Investment bonds are often put into classes as either “low risk” or “high risk," but when you choose to invest in bonds you're up against two kinds of risk: interest rate risk and credit risk.
These two factors can have very distinct impacts on each of the asset classes within the bond market.
- Investing in bonds comes with two types of risk: credit risk and interest rate risk.
- Bonds with heavy interest rate risk are subject to changes in interest rates, and they tend to do poorly when rates begin to rise.
- "Credit risk" refers to the chance that investors won’t be repaid for the amount they paid in, or at least for a portion of interest and principal.
- Both risks must be addressed in order to properly diversify your portfolio for the best results.
"Interest rate risk" refers to the sensitivity of a bond's price to changes in current interest rates. Bonds with more interest rate risk (i.e., higher duration) tend to rise in price as rates fall, but they tend to perform poorly or below par as rates begin to rise.
Keep in mind: Bond prices and yields move in opposite directions. One result is that when the economy slows down, the slower growth leads to falling interest rates; in times like that, securities that are rate-sensitive tend to do their best.
Credit risk, on the other hand, stands for a bond’s risk of default. It is the chance that a portion of the principal and interest will not be paid back to investors.
Individual bonds with high credit risk do well when their issuer is financially strong, but if the issuer begins to suffer, bonds with high credit risk will weaken. Entire asset classes can also have high credit risk—these do better when the economy is getting stronger, and they perform poorly when it slows down.
Risk Potential by Bond Asset Class
Certain types of assets are more sensitive to interest rate risks than others. These include U.S. Treasuries, Treasury Inflation-Protected Securities (TIPS), mortgage-backed securities, and high-quality corporate and municipal bonds.
Others, such as high-yield bonds, emerging market debt, floating-rate bonds, and lower-quality municipal bonds, are more subject to credit risk.
This difference becomes critical if you are building a bond portfolio and want to achieve effective diversification in it. You'll want to include a range of bonds with varied risks so that they balance each other out.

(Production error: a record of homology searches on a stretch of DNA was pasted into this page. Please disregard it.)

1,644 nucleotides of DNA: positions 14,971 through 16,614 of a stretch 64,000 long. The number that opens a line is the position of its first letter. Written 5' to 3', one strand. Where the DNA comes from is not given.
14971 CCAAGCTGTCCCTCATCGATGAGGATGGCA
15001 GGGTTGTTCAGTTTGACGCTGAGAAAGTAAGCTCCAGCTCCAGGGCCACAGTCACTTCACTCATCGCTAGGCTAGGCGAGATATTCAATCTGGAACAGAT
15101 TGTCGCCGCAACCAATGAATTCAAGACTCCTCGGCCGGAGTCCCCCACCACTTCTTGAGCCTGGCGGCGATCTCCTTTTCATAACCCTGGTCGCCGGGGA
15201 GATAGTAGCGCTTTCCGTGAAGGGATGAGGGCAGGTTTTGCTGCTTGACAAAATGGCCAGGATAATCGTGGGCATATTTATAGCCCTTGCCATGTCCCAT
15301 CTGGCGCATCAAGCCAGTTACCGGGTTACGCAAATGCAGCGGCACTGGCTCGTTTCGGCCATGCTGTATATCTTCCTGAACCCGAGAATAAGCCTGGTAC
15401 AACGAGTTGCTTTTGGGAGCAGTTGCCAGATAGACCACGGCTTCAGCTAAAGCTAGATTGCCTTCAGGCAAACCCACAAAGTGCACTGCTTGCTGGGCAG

U.S. Treasuries and TIPS
Government bonds are thought to be nearly free of credit risk, since the U.S. government remains the safest borrower on the planet. To date, it has never defaulted on a bond loan.
As a result, a sharp slowdown in growth will do almost no harm to the way these bonds perform. In fact, an economic crisis might help, as market uncertainty drives bond investors to put their money into more stable assets like high-quality bonds.
On the other hand, Treasuries and TIPS are highly sensitive to rising interest rates, or interest rate risk. When the market expects the Fed to raise interest rates, or when investors become concerned about inflation, the yields on Treasuries and TIPS will rise as their prices start falling. In those instances, long-term bonds will perform much worse than short-term bonds.
On the other hand, signs of slowing growth or falling inflation all have a positive effect on rate-sensitive government bonds—this is most true for the more volatile, long-term bonds.
Mortgage-backed securities (MBS) also tend to have low credit risk. The driving reason behind this is that most are backed by government agencies or sold in pools or funds with other assets. In a pool, if one asset defaults, it won't have a major impact on the whole pool or fund of securities. But MBS do have a high sensitivity to interest rates.
The MBS asset class can be hurt in two ways: First, by a sharp increase in interest rates, which causes prices to fall; and second, by a sharp decline in interest rates. This sets off a chain reaction in the housing market, starting with owners who want to refinance their mortgages.
When loans are refinanced, the principal is returned, which then needs to be reinvested at lower rates and a lower payout than investors were planning for. They earn zero interest on the retired principal. For that reason, MBS tend to perform best in a market where rates are mostly stable.
Not all municipal bonds are created alike. The asset class includes both higher-quality, safe issuers, as well as lower-quality, higher-risk issuers.